Women of Discovery: Q&A With Asha de Vos

WINGS WorldQuest will induct five new groundbreaking women as Fellows during the 2018 Women of Discovery Awards. Leading up to our April 25 Awards Luncheon, we are highlighting the work of each of our new Fellows. Dr. Asha de Vos is a Sri Lankan marine biologist, ocean educator and pioneer of blue whale research within the Northern Indian Ocean. De Vos founded Oceanswell, Sri Lanka’s first marine conservation research and education non-profit. She will receive our Sea Award. Read the rest of the series here.


WINGS WORLDQUEST: Tell us your story. How did you get involved in science and in your field specifically?

Asha de Vos: As a six year old, my parents would bring me second-hand National Geographic magazines that I would pore over. I used to look through the pages and imagine that that would be me one day –  going places where no one would ever go and seeing things no one would ever see. I was enthralled with the idea of adventure and dreamed of being an adventure scientist. As I grew older, I started to realize my element was water, and so becoming a marine biologist seemed like the natural path for me. I didn’t grow up in an ocean-going family, but I did grow up in a family that allowed me a lot of freedom (particularly intellectually) and encouraged curiosity. I was introduced to interesting places and people including Sir Arthur C. Clarke who used to come to my local swimming club. He would tell me stories of his diving adventures around Sri Lanka but always leave me hanging. It made me so intrigued. By 18 I knew I wanted to be a marine biologist, so I set off to the University of St. Andrews to do my undergraduate. I had to leave home to pursue this field because becoming a marine biologist in Sri Lanka is pretty much unheard of. 

After my degree I spent a bit of time on projects in New Zealand and then got an opportunity to work on a whale research vessel that was circumnavigating the globe and stopping off in the Maldives and Sri Lanka. Long story short, I had a eureka moment that involved a pile of blue whale poop, and that was the start of The Sri Lankan Blue Whale Project, which is now the flagship project of my non-profit organization, Oceanswell.

WWQ: What is something you would like people to understand about your field and your work?

ADV: Many people assume the work I do is very glamorous – hours on a boat with whales breaching everywhere. In my mind, I have the best job in the world and that’s partly because it’s not something everyone can do. Also, blue whales don’t breach. They just can’t. We also have days when all we do is stare at the ocean hoping to see a sign of life. We can have days when we head out, have a bunch of whales, get super excited and then a huge squall comes through and we have to turn in because – safety first! Respecting the ocean is a really important part of what I do because it’s the one thing we have no control over. I think there is real beauty in that.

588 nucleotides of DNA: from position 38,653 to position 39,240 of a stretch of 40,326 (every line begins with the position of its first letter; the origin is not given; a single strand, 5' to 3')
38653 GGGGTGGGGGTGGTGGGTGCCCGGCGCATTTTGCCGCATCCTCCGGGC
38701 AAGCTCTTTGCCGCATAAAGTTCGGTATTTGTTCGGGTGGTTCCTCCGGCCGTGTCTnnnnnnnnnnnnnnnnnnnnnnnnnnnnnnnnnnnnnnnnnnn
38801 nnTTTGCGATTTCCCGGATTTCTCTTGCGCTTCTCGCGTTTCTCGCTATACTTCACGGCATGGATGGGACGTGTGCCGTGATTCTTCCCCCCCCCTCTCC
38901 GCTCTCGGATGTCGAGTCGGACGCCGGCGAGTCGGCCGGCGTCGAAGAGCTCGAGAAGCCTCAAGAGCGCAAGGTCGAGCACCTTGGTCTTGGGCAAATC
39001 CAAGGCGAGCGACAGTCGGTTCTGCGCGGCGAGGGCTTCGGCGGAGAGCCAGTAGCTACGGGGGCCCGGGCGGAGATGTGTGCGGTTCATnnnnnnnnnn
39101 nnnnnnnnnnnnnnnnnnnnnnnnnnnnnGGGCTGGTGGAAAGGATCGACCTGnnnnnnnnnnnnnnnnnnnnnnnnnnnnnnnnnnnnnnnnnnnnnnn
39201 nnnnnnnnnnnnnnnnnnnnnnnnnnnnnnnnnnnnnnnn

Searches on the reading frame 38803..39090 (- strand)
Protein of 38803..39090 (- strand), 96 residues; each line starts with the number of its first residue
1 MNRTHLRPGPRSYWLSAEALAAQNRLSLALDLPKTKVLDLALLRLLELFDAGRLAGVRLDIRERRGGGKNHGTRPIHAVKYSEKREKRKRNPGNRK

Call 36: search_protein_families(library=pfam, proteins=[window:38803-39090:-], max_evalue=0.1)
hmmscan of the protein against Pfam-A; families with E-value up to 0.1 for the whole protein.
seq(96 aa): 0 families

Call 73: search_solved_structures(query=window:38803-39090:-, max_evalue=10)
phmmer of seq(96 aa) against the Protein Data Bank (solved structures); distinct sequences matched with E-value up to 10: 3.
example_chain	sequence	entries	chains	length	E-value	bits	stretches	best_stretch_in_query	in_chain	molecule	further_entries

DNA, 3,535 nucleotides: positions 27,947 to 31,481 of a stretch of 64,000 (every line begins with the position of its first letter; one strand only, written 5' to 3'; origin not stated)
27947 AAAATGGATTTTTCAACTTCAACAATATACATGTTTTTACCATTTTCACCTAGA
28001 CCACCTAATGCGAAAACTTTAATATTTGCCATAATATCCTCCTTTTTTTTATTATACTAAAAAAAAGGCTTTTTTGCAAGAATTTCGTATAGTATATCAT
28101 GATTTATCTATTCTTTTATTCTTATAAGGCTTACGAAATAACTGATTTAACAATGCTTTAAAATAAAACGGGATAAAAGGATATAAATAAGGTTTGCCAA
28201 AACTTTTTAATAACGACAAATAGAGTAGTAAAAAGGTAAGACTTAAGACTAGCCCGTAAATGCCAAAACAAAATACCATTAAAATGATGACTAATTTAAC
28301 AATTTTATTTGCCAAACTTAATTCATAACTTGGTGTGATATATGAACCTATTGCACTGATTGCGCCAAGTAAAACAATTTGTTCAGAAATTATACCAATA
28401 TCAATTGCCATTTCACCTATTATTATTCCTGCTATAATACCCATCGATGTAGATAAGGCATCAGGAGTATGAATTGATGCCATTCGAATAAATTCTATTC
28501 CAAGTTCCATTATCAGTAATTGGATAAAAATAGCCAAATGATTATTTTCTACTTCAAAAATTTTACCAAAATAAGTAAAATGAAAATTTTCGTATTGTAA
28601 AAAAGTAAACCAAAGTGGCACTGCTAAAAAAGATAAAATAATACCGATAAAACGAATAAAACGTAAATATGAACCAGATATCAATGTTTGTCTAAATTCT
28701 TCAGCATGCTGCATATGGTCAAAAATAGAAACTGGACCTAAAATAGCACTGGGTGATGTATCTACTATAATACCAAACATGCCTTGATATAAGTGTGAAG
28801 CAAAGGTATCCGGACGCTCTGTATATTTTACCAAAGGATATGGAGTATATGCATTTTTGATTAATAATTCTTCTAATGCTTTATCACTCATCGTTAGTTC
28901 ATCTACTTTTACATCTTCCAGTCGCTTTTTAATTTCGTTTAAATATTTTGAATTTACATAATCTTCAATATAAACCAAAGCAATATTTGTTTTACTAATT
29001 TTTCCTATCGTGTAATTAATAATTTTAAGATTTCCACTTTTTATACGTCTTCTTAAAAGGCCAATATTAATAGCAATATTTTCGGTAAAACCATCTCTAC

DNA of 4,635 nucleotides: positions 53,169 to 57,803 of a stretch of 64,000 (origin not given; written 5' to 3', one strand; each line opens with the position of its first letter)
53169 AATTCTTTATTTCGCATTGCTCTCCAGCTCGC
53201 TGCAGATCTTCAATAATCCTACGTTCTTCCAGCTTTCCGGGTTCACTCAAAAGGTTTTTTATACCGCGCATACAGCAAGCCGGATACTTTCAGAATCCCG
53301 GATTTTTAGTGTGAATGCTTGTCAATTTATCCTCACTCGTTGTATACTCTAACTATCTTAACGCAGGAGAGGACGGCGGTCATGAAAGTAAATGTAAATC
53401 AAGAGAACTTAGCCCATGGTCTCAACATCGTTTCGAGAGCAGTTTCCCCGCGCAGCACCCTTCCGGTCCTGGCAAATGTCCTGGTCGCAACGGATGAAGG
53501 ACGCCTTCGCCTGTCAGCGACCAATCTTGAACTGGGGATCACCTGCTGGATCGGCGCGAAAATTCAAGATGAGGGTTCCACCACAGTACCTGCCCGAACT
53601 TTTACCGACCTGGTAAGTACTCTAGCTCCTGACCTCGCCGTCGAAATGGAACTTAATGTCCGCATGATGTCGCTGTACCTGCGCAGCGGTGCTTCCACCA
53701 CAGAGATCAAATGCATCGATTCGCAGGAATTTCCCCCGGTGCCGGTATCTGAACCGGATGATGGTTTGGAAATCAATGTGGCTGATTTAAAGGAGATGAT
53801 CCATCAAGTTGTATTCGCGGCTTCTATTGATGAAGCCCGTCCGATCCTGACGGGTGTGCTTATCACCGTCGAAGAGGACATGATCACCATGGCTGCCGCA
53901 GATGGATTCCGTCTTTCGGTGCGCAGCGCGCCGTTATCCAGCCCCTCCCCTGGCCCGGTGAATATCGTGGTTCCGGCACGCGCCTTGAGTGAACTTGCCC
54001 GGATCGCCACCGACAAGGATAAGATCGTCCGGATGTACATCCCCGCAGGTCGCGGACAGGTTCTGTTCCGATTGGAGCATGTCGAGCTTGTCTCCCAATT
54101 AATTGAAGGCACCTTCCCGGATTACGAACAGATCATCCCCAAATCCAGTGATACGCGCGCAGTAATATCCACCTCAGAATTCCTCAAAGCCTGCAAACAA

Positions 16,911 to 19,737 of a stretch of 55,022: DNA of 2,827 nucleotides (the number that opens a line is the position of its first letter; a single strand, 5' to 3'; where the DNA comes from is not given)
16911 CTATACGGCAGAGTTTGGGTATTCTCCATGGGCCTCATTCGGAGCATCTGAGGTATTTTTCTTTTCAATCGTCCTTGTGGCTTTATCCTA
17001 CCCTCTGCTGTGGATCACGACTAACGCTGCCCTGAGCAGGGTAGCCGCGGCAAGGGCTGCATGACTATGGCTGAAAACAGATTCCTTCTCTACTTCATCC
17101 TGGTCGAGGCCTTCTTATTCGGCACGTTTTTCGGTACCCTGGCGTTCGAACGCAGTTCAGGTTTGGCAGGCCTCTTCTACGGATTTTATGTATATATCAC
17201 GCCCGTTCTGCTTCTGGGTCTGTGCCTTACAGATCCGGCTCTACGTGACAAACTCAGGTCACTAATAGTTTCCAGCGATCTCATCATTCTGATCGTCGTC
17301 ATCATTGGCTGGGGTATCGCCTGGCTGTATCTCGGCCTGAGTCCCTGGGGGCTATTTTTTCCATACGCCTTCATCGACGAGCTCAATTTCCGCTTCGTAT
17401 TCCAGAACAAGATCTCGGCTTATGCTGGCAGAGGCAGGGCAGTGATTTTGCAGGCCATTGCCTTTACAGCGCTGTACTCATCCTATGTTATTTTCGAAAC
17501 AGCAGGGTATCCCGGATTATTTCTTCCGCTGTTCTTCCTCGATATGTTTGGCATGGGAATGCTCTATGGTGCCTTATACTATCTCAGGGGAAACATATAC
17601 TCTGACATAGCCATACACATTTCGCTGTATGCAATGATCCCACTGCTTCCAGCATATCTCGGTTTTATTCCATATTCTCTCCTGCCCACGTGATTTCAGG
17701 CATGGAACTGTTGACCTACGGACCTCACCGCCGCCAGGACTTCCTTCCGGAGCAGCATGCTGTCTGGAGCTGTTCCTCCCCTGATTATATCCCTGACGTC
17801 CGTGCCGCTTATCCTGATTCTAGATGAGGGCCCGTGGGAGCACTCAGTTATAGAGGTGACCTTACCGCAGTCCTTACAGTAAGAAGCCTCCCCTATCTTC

Another thing that people assume is that my job is only about sitting on boats and staring at whales. So I have a lot of students who are only interested in working with me if they can get out on the boat but have no interest in working through the data at a desk. The thing they don’t understand is that the real adventure happens when you sit down and try to make sense of all the data. I think students, particularly those aspiring to go into the field, need to understand that the hard work and the unglamorous part is the most important, and the more of those opportunities they seek, the better chance they will actually be able to enter the field and get opportunities in the field. 

WWQ: What are the greatest barriers to having more women work in science?

ADV: The existing systems do not support women and the roles they play outside the workplace, and in the past, the faces of science have largely been men and therefore unrelatable (and so much more). I think everyone should be defined by what they can offer the field or the planet rather than gender. It’s time we all became gender neutral because the gender wars are so petty, and in fact, there are much bigger problems to resolve in the world we live in. The more heads we can get together, the faster we can actually achieve the goals we have set for humanity. That said, beyond just the issue of barriers to women, I am very interested in the barriers to people who come from the developing world and how to create diversity, particularly in marine conservation. 

WWQ: What gets you up in the morning? 

ADV: I am extremely grateful to be alive and to live the blessed life that I do, and that helps me wake up excited about the opportunity of the day ahead of me. Life is an incredible adventure and every day is an important part of the whole.

WWQ: What’s your next challenge? 

ADV: I have just established Sri Lanka’s first marine conservation research and education non-profit, Oceanswell. Admittedly, my dream was never to build an organization. I have bigger goals in marine conservation and bringing diversity to the field.  So I see Oceanswell as a means to an end. A way to create sustainability and to ensure that when I die, the work doesn’t end. A way to achieve the dream. But this whole thing is a steep learning curve and, for me, it’s a big challenge. Raising funds is obviously the toughest part especially because it’s not just about keeping the work going and myself afloat, but I have to create sustainability for the people I hire too. So I would say my next challenge is creating an organization that can be an example to the world and creating long-term sustainability for it. 

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